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A Norwegian death-metal tragi-comedy, a romantic millennial riff on Close Encounters of the Third Kind and a sexy Aussie revenge-noir were the eclectic feature film honourees at Monster Fest 2018. The four-day event closed out its 7th season at Melbourne’s Cinema Nova last night, with an awards ceremony/after party that maintained the high spirits and horror community camaraderie that have become synonymous with Australia’s premiere horror film celebration.

A raucous true-life account of the toxic dynamic within an Oslo rock group, Jonas Åkerlund’s Lords of Chaos was the popular winner of the Golden Monster Award. Featuring a charismatic lead turn by Rory Culkin (pictured, above) as founder of the group Mayhem, whose legacy included genre-defining music, acts of domestic terrorism and murder, the announcement of the film’s win was met with a collective roar of approval from the large crowd, many of whom were metal aficionados energized by just having seen the Closing Night film.

Best International Film was awarded to Jason Stone’s First Light, an alien abduction-themed love story starring Stefanie Scott (pictured, right) as a teenager who returns imbued with special powers and Théodore Pellerin as the love-struck boy who helps her flee. Adapting story beats from Spielberg’s classic UFO tale, Stone deftly melds sci-fi elements, teen romance innocence, blue-collar suburban life and indie sector cool into a deeply affecting fantasy-drama.

David Barker’s Pimped, a dark dramatic thriller in which an act of sexual deception leads to fatal complications, earned the Best Australian Film trophy in a very closely contested category. So tight was the race for the top honour, feature judges Jon Nilsen, Film and Content executive from Event Cinemas, and SCREEN-SPACE managing editor Simon Foster awarded director Robbie Studsor a Special Jury Prize ‘for Artistry and Vision’ for his surreal Perth-shot Oz-noir thriller, Burning Kiss.

Not for the first time in his career, Lars Von Trier proved a divisive influence, with judges split over the worth of his serial killer epic, The House That Jack Built. It would ultimately earn the Dane the Best Director trophy, in a field that also featured S.Craig Zahler for his own controversy-rousing pic Dragged Across Concrete, and Gregory Plotkin for the stylish, crowd-pleasing ‘80s slasher homage Hell Fest. (Pictured, below; Von Trier, centre, with his cast at Cannes, 2018).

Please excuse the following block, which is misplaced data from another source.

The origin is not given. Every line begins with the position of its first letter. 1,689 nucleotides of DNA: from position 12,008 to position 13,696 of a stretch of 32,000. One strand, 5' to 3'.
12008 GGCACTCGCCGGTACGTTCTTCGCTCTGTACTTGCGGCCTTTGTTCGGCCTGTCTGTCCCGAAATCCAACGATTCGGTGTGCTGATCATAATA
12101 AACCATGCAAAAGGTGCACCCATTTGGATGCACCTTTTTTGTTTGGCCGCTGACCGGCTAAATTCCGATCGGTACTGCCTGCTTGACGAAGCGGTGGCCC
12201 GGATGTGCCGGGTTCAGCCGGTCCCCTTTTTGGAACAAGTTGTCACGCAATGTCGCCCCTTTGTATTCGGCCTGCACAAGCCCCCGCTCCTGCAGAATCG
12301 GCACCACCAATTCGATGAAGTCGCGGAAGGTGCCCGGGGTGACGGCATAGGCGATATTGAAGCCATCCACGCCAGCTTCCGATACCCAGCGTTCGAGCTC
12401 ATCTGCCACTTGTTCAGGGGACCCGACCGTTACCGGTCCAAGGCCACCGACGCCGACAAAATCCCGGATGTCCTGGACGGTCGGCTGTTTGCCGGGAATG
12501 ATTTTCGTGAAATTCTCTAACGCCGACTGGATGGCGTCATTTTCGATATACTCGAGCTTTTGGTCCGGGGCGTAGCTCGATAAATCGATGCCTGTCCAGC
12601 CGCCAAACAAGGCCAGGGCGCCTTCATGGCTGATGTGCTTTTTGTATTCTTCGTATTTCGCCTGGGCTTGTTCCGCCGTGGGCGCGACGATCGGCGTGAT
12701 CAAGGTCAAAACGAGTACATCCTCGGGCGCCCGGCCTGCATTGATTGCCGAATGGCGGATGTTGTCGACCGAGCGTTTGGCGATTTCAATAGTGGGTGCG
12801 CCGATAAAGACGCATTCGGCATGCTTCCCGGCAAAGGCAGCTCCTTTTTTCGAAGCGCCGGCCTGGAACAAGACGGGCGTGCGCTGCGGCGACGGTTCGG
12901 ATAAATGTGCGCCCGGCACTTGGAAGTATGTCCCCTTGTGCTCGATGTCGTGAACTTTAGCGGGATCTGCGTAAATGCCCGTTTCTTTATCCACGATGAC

Monster Fest’s commitment to the short form horror narrative was reinforced with a further four award categories honouring truncated terror stories, judged by the team behind the popular Plato’s Cave film show on Melbourne’s 3RRR 102.7 FM. The Best Victorian Short went to Feast on the Young, a dark-hearted ‘woodland nymph’ folk tale from Victorian College of the Arts graduate, Katia Mankuso; the Best Australian Short was won by Joshua Long for his colonial-era creepshow, Post Mortem Mary; and, Santiago Menghini’s kitchen-set nightmare Milk earned Best International Short. Taking the fan-favorite honours for Best Overall Short Film was the Helsinki Mansplaining Massacre, a timely piece of MeToo-inspired pitch-black satire from Finnish filmmaker Ilja Rautsi.

The final award handed out was the Trasharama Golden Lomax, presented by the reliably 'engaging' raconteur Dick Dale, programmer of the iconic 'extreme shorts' program; it was bestowed upon US filmmaker Brian Lonano's BFF Girls. Awarded earlier during the festival was the Best Student Short, which was won by Neuroplug by Deakin University student Caleb Turland. 


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